Concrete Knives are likely 2013’s most exciting band that you’ve never heard of. Concrete Knives are a five-piece from Caen, France, who appreciate all of the most joyously fun ways of being abrasive. They’re either the toughest and most morose power poppers in the world, or the most playful post-punks. In February their Be Your Own King LP dropped in the states on Bella Union. It is a sassy blend of synthetics and primal snottiness. It would actually be the perfect collection “summertime jams” for an angsty teen… It’s super fun, but without seeming naïve of the bullshit that surrounds daily life in the West. I recently got a chance to chat with Concrete Knives’ Nicolas Delahaye about all of this and why you should be listening to his beautifully destructive noises.
Izzy Cihak: I have to ask, what is it that inspired your moniker?
Nicolas Delahaye: We wanted the most destructive band name ever.
IC: Philosophically, I like the idea of calling your debut Be Your Own King. What were the biggest influences on the album, both musical and non-musical?
ND: We grew up in modest families in a small town in Normandy, France. Answering your questions was something that we have hoped for. The only way to escape from our lives was to be curious and be passionate. It builds our minds. Musically, we feel close to many things but, if we had to keep one, it would be Talking Heads. They were able to synthesize so many influences into one music. That’s fascinating. Beck did the same, as well. More widely in daily life, so many things inspire us. I don’t know if you follow soccer in the U.S., but FC Barcelona is the most harmonious thing we have in Europe.
IC: How would you describe your sound to the Yanks? You’ve made quite a splash in Europe, but the American public is largely unfamiliar with your output.
ND: Our approach is mainly punk. We worship accidents and mistakes. Our sound is direct, spontaneous, and raw. We incorporate our colors, our fantasies, our influences. People would sometime criticize us about being pretty dispersed and messy, at a time when everyone is looking for his own crew, but we keep doing things by instinct.
IC: Do you have a favorite song on the album, or a track that you feel best characterizes where you are now, musically? “Greyhound Racing” is definitely my favorite, but I think” Happy Mondays” could be the perfect live opener.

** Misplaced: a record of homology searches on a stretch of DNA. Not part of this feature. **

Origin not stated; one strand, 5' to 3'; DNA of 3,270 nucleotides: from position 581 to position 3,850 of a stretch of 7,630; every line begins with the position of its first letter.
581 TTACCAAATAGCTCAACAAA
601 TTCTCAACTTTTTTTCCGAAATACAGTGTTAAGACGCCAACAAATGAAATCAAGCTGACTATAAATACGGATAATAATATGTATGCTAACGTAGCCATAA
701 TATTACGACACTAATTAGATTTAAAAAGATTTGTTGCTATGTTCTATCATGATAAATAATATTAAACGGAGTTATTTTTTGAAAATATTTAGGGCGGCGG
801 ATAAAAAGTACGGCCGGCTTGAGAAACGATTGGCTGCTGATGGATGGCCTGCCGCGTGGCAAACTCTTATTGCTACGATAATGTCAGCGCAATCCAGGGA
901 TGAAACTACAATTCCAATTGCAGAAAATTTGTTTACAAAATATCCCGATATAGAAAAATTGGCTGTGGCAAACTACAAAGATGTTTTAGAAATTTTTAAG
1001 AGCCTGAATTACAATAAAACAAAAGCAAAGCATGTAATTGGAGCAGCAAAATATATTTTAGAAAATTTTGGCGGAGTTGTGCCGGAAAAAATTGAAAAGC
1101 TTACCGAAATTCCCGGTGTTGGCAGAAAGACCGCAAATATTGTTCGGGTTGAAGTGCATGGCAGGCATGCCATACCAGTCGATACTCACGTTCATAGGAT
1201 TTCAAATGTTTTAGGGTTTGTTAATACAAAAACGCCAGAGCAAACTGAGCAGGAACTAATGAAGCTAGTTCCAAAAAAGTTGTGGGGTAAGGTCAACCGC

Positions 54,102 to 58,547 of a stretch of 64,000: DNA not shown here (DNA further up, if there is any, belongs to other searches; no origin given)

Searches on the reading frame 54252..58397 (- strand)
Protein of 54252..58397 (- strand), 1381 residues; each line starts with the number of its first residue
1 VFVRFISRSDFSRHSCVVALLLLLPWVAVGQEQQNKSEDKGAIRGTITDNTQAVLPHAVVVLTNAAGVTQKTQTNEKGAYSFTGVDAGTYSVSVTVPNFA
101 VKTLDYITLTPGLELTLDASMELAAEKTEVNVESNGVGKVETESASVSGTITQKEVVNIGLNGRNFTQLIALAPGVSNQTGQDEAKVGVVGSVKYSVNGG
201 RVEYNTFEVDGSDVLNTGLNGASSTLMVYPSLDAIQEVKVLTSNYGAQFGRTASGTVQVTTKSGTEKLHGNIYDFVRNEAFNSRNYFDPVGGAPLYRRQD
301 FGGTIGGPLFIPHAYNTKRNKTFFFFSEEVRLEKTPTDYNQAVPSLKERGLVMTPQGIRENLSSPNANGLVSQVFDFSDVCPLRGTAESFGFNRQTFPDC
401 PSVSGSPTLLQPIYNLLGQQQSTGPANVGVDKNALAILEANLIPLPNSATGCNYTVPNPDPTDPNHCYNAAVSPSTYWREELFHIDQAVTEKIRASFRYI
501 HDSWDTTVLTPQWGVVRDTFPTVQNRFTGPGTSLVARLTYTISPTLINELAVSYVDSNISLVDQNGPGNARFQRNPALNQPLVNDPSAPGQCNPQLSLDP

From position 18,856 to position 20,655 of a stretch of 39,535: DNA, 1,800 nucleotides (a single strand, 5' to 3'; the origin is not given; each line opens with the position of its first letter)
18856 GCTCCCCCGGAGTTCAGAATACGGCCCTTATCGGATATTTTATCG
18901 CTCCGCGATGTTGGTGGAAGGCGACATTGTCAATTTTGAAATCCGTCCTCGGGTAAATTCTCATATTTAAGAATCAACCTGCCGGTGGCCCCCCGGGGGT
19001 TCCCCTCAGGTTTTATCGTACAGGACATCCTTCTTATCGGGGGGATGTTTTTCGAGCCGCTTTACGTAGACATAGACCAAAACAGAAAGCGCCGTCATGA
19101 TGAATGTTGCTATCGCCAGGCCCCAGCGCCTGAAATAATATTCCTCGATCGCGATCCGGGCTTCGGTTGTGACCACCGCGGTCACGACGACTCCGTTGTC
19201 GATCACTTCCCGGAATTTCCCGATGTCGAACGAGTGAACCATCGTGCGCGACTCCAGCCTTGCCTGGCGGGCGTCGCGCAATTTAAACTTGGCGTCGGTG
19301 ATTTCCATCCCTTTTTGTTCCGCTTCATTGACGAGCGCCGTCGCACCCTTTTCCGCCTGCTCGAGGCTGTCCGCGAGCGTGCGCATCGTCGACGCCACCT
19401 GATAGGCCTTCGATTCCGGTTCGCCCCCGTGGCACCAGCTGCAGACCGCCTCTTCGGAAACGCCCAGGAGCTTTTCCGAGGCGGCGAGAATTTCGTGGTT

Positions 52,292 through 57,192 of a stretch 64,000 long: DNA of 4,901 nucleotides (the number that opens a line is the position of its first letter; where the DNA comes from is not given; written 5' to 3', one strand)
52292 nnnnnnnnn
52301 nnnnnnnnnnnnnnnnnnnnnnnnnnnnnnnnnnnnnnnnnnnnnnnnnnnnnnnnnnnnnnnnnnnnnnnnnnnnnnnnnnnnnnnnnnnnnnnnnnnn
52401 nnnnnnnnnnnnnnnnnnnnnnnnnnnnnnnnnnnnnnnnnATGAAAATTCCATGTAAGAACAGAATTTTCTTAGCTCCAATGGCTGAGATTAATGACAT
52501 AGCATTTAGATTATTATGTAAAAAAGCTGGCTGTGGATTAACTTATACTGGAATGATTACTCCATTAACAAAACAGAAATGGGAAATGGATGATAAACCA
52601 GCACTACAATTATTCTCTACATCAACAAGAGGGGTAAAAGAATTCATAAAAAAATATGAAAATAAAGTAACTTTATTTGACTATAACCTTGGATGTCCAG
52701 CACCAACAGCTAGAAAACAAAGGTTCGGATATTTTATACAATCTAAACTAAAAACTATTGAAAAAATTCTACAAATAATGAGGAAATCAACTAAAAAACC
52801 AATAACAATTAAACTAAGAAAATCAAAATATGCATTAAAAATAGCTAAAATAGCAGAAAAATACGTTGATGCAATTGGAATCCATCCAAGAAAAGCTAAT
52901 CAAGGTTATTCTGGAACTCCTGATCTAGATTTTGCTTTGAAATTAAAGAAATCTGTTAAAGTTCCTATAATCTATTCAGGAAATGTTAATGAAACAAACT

ND: Musically, we have a really good feeling with “Truth.” This is a song that came on the last drive. It’s more mature in sound and, at the same time, it’s not perfect. I remember that song “Steak for Chicken” from the Moldy Peaches. Kimya Dawson and Adam Green were not singing exactly the same words, but the main thought was the same. When I wrote “Greyhound Racing,” I was angry. I was thinking about some people who treat humans like greyhound dogs. They bet on you, and as soon you lose, they get rid of you. This sense of pride and insolence keeps growing inside me, in moments of doubt. “Happy Mondays” is a young song, innocent, but quite schizophrenic. It’s one of the first songs we composed, five years ago.
IC: You are signed to Bella Union. What are your thoughts on the label? Do you have any particular favorite labelmates? I’m quite a fan of Mountain Man and Veronica Falls.
ND: It’s an honor to be part of Bella Union, especially for a French band. It’s exciting. It is the kind of the thing that makes you want to be better. We also love Veronica Falls. Their first record is really good. Zun Zun Egui is definitely our favorite. Their music is so curious and singular. I Break Horses is also brilliant. And Mountain Man are really cool. I wouldn’t mind being on tour with those girls.
IC: What are your plans and hopes for 2013? Any chance that your stateside fans may be able to experience your show? If so, what can be expected of it?
ND: We plan to play a lot here in Europe. My main hope is similar to what Damon Albarn said about his first album with Blur: “Have an opinion on my music and I’ll release my third record.” So we will keep on recording music. We really hope to see you guys before the end of the year.